"I'm having difficulty getting my head around the different between inventing and innovating."

    you can work it out, if you think about it. Invention is coming up with something new, or a new method to achieve a specifc result, such as inventing the rubber tyre to replace wood.

    Innovation, is using something that has been invented in a new and different way.

    It is innovative to be use your analog wrist watch and the sun to work out the direction of North, that's innovation, you did not invent the watch, or the sun, but you applied those objects in a new and innovative way. It's sometimes confusing because they both start with "I".

    (as does Idea) but one thing at a time.

     

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  18.  
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    Anonymous Coward, Mar 20th, 2012 @ 11:47pm

    Re:

    oh dear !!! customes pay manufactures to create products that can do more that we want them to do, and to do those things in a variety of different ways to ensure customers actually have a CHOICE !!! More variety, more functionality, more choice, and more competition, what are you complaining about ?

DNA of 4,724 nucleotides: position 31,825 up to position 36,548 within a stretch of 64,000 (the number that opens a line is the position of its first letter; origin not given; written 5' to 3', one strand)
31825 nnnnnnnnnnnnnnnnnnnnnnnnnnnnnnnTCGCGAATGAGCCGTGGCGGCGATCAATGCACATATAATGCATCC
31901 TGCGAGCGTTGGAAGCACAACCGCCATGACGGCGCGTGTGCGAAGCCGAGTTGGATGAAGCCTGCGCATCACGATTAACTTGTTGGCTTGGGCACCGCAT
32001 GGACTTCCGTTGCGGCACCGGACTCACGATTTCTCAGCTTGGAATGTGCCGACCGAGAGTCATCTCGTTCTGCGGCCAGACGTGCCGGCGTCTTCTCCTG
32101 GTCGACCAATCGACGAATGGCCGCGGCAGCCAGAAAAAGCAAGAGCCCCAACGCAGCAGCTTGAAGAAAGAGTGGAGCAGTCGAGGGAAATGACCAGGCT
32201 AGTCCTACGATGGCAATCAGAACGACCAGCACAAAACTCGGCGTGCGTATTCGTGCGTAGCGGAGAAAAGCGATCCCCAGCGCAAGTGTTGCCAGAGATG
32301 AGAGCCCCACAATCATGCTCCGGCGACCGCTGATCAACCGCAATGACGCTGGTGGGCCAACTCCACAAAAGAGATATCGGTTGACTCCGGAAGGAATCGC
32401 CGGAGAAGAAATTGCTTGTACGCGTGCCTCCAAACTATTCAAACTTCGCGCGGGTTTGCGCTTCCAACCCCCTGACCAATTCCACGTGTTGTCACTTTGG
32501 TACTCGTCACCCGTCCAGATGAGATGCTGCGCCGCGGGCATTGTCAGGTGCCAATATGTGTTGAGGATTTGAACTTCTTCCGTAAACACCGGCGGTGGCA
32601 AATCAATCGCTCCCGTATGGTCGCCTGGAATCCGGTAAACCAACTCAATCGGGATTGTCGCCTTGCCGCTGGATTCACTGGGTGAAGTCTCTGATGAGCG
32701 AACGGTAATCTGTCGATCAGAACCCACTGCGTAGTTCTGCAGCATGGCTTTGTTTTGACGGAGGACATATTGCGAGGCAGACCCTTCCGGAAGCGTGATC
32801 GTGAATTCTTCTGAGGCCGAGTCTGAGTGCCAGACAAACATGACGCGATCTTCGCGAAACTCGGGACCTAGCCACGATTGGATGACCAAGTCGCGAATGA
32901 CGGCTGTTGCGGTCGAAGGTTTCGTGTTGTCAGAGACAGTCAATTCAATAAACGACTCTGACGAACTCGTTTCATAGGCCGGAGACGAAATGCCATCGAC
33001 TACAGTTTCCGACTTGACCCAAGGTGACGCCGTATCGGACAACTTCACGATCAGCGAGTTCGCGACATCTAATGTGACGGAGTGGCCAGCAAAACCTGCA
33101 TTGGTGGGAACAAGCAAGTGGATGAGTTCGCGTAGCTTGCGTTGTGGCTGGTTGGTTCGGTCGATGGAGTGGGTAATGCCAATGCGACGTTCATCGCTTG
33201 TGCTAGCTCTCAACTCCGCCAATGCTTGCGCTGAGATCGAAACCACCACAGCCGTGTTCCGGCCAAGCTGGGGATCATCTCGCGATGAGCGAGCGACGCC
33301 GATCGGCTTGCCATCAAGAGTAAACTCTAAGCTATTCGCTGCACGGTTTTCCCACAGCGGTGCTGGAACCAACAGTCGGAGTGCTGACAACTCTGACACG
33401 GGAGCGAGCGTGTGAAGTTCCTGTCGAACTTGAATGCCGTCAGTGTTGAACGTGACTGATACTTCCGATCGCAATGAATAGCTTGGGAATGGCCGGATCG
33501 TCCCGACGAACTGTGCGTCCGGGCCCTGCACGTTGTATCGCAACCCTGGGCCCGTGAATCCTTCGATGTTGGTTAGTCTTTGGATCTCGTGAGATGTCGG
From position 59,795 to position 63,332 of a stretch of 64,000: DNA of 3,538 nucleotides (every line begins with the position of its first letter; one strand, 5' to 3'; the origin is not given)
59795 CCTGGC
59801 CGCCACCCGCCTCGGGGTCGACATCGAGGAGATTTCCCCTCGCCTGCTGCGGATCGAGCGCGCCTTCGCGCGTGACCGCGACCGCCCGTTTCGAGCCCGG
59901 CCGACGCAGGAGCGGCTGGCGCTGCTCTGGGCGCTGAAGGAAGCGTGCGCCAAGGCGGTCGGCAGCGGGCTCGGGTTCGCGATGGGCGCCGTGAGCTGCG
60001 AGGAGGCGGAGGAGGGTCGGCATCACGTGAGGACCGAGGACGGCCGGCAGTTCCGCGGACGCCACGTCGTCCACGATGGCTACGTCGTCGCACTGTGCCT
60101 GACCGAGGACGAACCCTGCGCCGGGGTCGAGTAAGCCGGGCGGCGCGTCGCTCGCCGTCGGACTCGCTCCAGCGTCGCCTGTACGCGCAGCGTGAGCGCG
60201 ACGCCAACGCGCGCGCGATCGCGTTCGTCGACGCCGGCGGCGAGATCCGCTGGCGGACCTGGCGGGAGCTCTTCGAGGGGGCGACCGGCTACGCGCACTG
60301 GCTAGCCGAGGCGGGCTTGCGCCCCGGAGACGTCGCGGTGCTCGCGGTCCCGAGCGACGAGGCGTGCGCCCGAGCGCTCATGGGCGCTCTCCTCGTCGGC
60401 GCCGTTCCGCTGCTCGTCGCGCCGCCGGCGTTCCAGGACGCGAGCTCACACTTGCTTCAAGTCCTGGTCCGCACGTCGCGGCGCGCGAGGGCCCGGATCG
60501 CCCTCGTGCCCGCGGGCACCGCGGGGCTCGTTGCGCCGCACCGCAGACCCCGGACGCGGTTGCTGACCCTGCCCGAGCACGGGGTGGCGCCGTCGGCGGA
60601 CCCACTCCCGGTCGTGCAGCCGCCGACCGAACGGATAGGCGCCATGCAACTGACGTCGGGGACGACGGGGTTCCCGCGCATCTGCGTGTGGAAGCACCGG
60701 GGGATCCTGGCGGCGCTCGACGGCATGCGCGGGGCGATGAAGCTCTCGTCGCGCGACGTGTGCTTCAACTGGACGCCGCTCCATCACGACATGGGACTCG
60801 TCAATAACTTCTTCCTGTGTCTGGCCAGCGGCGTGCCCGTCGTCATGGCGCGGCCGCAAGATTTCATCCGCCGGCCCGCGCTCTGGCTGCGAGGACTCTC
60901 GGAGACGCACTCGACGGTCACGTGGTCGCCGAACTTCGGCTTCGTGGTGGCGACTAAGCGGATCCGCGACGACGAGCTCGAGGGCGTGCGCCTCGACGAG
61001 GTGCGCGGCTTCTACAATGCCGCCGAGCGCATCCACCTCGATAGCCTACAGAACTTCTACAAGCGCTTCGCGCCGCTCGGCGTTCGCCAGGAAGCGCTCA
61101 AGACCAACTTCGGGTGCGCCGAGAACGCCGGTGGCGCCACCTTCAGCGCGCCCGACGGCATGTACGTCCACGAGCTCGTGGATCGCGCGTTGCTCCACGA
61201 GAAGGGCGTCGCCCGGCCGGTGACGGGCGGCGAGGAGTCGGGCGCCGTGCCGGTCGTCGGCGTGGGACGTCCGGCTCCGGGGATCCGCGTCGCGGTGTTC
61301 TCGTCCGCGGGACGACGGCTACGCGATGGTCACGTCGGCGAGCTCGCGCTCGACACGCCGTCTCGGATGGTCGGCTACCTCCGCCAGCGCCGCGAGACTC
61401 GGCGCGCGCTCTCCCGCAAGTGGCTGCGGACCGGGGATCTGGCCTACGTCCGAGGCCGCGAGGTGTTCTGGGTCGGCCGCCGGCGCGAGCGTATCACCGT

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  19.  
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    Anonymous Coward, Mar 21st, 2012 @ 1:56am

    Are you high?

    If company (A) patents rubber wheels, company (B) patents disc brakes, company (C) patents low-profile cars and company (D) patents diesel engines then WE CAN'T HAVE ONE GOOD CAR, YOU STUPID SHILL FUCKTARD!

     

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  20.  
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    awbMaven (profile), Mar 21st, 2012 @ 4:10am

    Re: Re: Innovation vs Invension

    Thanks. I think I must have had brain flatulence yesterday as today the difference seems crystal clear. (What confused me even more was that rubbish definition I found and posted!)

    As an aside, it also help me understand a reason why the EU did not want patents included in ACTA.